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					Pediatrics International (2000) 42, 1–7

Invited Paper

Eating disorders in adolescent girls*

                   S JEAN EMANS
                   Division of Adolescent/Young Adult Medicine, Children’s Hospital and Harvard Medical School,
                   Boston, Massachusetts, USA

Abstract           Eating disorders are common in contemporary society. New information is emerging on the pathogenesis of
                   anorexia nervosa and bulimia nervosa and includes psychologic, biologic, family, environmental, genetic and
                   social factors. The physician providing care to adolescents is challenged to carry out a careful evaluation and
                   monitor the patient for complications, especially loss of bone mass. Treatment requires a multidisciplinary

Key words          adolescent health, anorexia nervosa, bulimia nervosa, eating disorder, osteoporosis.

Background and epidemiology                                         than the 85th percentile using National Health and Nutrition
                                                                    Examination Survey (NHANES) II data.
Eating disorders are common among adolescent girls in the               In both American and Japanese societies, an obsession
United States and in industrialized nations. A number of            with thinness permeates the media with images of thin,
studies have suggested an increase in the incidence of              successful models, diets that purport to bring rapid results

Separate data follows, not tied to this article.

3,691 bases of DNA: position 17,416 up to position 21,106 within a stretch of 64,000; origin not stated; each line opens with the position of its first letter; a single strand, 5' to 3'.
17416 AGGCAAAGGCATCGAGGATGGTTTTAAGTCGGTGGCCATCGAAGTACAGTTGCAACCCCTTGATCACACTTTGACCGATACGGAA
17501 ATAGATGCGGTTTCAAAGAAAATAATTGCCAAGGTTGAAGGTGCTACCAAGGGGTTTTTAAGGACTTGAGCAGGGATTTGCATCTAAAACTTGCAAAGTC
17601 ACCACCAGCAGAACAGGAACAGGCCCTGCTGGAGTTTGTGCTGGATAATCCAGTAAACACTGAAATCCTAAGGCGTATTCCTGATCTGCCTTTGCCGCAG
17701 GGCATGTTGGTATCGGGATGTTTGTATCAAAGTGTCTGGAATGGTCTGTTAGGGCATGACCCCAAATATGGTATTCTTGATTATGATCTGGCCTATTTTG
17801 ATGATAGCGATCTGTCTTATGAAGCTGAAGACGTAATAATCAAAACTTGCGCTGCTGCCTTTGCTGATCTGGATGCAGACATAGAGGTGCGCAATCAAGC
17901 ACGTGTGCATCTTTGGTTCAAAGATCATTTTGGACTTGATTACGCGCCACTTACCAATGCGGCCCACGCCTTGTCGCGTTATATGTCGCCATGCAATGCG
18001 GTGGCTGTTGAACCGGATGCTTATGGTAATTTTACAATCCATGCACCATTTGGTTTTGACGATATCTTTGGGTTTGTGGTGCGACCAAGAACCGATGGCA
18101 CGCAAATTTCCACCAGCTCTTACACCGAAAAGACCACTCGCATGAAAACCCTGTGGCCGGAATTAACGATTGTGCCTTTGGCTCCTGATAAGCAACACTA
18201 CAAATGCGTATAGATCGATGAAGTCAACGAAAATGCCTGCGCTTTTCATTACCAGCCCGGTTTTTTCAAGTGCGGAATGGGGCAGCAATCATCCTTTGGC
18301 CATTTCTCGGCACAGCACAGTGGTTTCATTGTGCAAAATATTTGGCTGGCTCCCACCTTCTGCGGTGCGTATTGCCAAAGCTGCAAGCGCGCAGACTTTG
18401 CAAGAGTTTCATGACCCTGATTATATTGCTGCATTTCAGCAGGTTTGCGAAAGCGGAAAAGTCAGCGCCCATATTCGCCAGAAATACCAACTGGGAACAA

anorexia nervosa and bulimia over the past 50 years in the          and numerous advertisements for low-caloric, low-fat foods.
USA, although there may have been a recent decrease in              Diet pills and weight-loss programs are a billion dollar
binge/purging behaviors among college students.1–5 The              industry. Dieting behaviors are manifest even at ages as
actual prevalence of anorexia nervosa (AN) and bulimia              early as 8–10 years and up to 20% of adolescent girls score
nervosa (BN) has been difficult to measure in the USA                in the abnormal range on standardized tests of eating
because of variable case definition and reporting and,               attitudes.1,9 The Commonwealth Fund Survey of the Health
importantly, case ascertainment in an illness characterized         of Adolescent Girls,10 published in 1997, documented that as
by denial and secrecy. The onset of AN typically occurs             girls progress through adolescence they diet increasingly and
during adolescence or young adulthood, although                     exercise less. In grades 5–8, 39% of girls gave a history of
manifestations may be apparent later in life or in childhood.       dieting and by 9th to 12th grades, 58% had dieted. Among